The night Hillary Clinton lost the White House, Amanda Litman cried so hard she threw up.
In Atlanta, as the returns rolled in, Traci Feit Love faced a question from her anguished 8-year-old daughter: “Now what do we do?”
Across the country, in the heart of Silicon Valley, Rita Bosworth wondered the same thing.
The three never met, never spoke, never communicated in any fashion. But in the days and weeks that followed, they became common threads in a sprawling patchwork: the angry and politically aggrieved who – with no help from politicians, political parties or any formal campaign structure – have joined to fight President Trump and his policies.
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From her Brooklyn apartment, the 27-year-old Litman co-founded a group called Run For Something, which encourages people under age 35 to do just that. Thousands have signed up, many of them political novices.
For many, a good part of the appeal of the DIY political movement is the lack of rigid structure or top-down management.
Love, a 40-year-old attorney, took to Facebook and virtually overnight created Lawyers for Good Government, now a coast-to-coast army of legal experts battling Trump on issues such as immigration and a ban on travelers from six Muslim-majority countries.
Bosworth, 38, helped start a network that steers donors and activists in Democratic-leaning states like California toward legislative contests in more Republican redoubts, on the theory that their actions can have a greater impact where resources are scarce.
The “idea is to build a pipeline of candidates and create incubators for policy that can eventually take the national stage,” said Bosworth, who plans to leave her job as a San Jose public defender soon to work full time for her organization, the Sister District Project (as in “sister cities”).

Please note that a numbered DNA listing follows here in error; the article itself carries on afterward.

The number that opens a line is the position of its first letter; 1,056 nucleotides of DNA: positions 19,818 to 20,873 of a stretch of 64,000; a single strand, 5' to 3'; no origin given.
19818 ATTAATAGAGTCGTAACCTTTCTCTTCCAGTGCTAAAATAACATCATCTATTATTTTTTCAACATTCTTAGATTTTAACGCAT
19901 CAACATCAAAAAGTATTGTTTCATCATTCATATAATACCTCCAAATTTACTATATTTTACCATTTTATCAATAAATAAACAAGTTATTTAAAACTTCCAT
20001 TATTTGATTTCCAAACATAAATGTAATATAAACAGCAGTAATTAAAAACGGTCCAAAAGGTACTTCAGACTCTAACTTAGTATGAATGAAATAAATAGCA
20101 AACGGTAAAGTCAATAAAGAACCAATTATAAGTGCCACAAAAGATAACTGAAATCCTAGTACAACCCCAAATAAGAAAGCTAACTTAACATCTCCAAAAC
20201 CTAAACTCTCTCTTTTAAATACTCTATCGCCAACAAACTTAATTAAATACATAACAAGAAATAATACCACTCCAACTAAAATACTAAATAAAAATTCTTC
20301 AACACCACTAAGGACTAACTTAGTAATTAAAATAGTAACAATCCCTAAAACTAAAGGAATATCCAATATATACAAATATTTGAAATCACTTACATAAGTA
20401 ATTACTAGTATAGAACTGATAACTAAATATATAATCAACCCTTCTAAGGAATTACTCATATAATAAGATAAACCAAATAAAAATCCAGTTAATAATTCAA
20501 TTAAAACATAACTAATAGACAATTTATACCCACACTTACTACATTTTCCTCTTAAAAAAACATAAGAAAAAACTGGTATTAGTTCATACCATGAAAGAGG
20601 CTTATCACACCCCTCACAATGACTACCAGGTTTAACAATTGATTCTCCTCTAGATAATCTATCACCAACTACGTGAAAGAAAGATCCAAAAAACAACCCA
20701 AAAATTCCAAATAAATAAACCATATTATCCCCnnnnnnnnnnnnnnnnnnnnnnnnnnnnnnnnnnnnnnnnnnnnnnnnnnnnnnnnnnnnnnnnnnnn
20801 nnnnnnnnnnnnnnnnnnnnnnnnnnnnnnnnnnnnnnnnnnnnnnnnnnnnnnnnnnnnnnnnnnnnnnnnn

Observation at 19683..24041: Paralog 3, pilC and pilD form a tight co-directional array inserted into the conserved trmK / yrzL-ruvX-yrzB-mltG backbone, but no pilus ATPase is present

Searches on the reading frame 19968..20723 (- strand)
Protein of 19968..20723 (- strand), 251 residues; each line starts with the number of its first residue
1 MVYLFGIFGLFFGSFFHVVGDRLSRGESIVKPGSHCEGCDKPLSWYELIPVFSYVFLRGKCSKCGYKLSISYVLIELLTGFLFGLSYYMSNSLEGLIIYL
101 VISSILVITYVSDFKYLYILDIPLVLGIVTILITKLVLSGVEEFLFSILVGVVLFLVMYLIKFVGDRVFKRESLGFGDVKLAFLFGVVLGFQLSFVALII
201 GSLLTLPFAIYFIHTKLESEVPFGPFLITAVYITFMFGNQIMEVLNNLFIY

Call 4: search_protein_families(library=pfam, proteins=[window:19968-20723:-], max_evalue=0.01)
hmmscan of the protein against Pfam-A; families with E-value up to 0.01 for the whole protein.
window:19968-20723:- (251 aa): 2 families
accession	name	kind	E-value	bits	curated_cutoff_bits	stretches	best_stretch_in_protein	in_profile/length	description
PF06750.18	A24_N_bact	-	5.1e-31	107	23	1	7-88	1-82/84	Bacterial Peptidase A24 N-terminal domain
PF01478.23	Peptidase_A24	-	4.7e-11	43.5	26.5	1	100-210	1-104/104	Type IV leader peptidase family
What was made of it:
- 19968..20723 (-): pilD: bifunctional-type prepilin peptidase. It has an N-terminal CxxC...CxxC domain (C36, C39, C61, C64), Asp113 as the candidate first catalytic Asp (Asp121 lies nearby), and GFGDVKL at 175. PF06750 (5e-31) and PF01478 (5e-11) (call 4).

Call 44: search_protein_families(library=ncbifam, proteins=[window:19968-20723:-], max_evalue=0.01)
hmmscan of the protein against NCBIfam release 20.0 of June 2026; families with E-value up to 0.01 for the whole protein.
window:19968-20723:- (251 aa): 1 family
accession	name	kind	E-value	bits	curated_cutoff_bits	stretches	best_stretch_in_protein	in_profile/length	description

Powered by social media and fired up by deep antagonism, Bosworth and others have produced a movement seemingly without precedent: artists, doctors, lawyers, scientists, software engineers and others organizing themselves to seek elected office, flood congressional town hall meetings and agitate on a broad range of issues.
Their numbers are unknowable; for many, a good part of the appeal of the do-it-yourself movements is the lack of rigid structure or top-down management.
I saw whatever was going to come down the pike was going to be so jacked up, I wasn’t going to just take it. I had to stand up, yell, scream and holler.
Kellen Squire, a 32-year-old emergency room nurse in central Virginia, who is running for a seat in the state House of Delegates.
But seemingly every week brings a new group with new designs: academics giving advice, librarians raising their voices, quilters taking up their sewing needles.
It turns out Trump, a president loathed by Democrats, is a far greater spur to liberal activism than the revered Barack Obama, a former community organizer who hoped to inspire a wave of officeholders and Democratic idealists. Instead, he presided over the hollowing-out of his party.
“In November last year, being a politician was the last thing I would have ever, ever, ever intended to do,” said Kellen Squire, a 32-year-old emergency room nurse in central Virginia, who, helped by Litman’s group, is waging an uphill fight for a seat in the state House of Delegates. “But I saw whatever was going to come down the pike was going to be so jacked up, I wasn’t going to just take it. I had to stand up, yell, scream and holler.”
Not all of the incipient energy is being directed toward the electoral arena.
A group calling itself the Resistance Media Collective has assembled 200 animators, graphic designers, videographers and other volunteers to live-stream anti-Trump protests and produce materials such as a cartoon brochure titled “A Preparedness Guide for Undocumented Families.”
Its tips, in English and Spanish, include finding a U.S. citizen to act as a child’s legal guardian and advice on navigating the court system. “Our goal – very, very simply – is to amplify the resistance,” said Kathryn Jones, 48, a former actress in New York City and one of the group’s leaders.